One of the most prized directives in the corporate witch-doctor’s bag of tricks is the need to identify your mighty enterprise with a small town or rural location. Plant the idea in the public mind that yours is a business just like the reader’s – you struggle along against all the obstacles that government puts in your path making just enough profit to keep going. At the end of the day you are just plain folks, nothing fancy or pretentious to unsettle the customer. The makers of Beech-Nut Gum made the most of their small town origin in the Mohawk Valley town of Canajoharie employing the service of a bucolic Adonis complete with pitchfork to bring the news to the visitor from the city. Just a bunch of local boys who got together to process wholesome smoked country hams and invented the vacuum jar – everything from ketchup to jam, from peanut butter to marmalade went into those jars until chewing gum was added to the product lines. To overcome the problem of pronouncing Canajoharie it was renamed Flavor-Town.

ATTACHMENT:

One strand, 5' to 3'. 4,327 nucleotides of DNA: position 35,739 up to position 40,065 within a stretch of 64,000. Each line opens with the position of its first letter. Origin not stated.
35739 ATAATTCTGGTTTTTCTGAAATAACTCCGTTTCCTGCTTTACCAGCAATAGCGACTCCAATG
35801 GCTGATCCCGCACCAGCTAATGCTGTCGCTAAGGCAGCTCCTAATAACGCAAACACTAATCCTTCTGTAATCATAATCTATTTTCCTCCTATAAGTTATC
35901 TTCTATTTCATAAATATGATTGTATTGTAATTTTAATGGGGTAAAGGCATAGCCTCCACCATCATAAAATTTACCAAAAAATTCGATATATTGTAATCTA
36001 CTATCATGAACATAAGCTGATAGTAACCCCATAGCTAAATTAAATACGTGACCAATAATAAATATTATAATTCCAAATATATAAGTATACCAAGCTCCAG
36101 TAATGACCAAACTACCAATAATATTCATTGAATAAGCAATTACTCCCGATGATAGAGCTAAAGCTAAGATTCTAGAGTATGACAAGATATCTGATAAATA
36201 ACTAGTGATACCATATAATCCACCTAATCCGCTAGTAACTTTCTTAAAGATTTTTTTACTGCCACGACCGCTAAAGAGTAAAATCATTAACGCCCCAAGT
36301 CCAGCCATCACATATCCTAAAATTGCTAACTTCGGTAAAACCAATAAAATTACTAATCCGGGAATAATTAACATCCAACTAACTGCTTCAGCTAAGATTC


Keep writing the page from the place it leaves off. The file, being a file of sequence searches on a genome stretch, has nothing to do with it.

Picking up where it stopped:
Now for a Declaration of Bias – I have the undiluted petit-bourgeois aversion to the habit of chewing slabs of synthetically flavoured latex. The mechanical rhythms of the rotating jaw and associated vacuous facial distortions are self-inflicted and everyone has a right to look stupid, but the practice of transferring discarded gum to the clothing and footwear of strangers via the agency of table undersides and public seating is genuinely objectionable. So shed no tears for the demise of Beech-Nut. The company was swallowed up and spat out by a succession of competitors including Life Savers, Squibb, Nabisco, Nestlé, Ralston Purina, Madison Dearborn and the Hero Group. Somewhere in this marathon the gum expired and all that remains today is baby food. In 2011 the very last production facility in Flavor-Town moved elsewhere.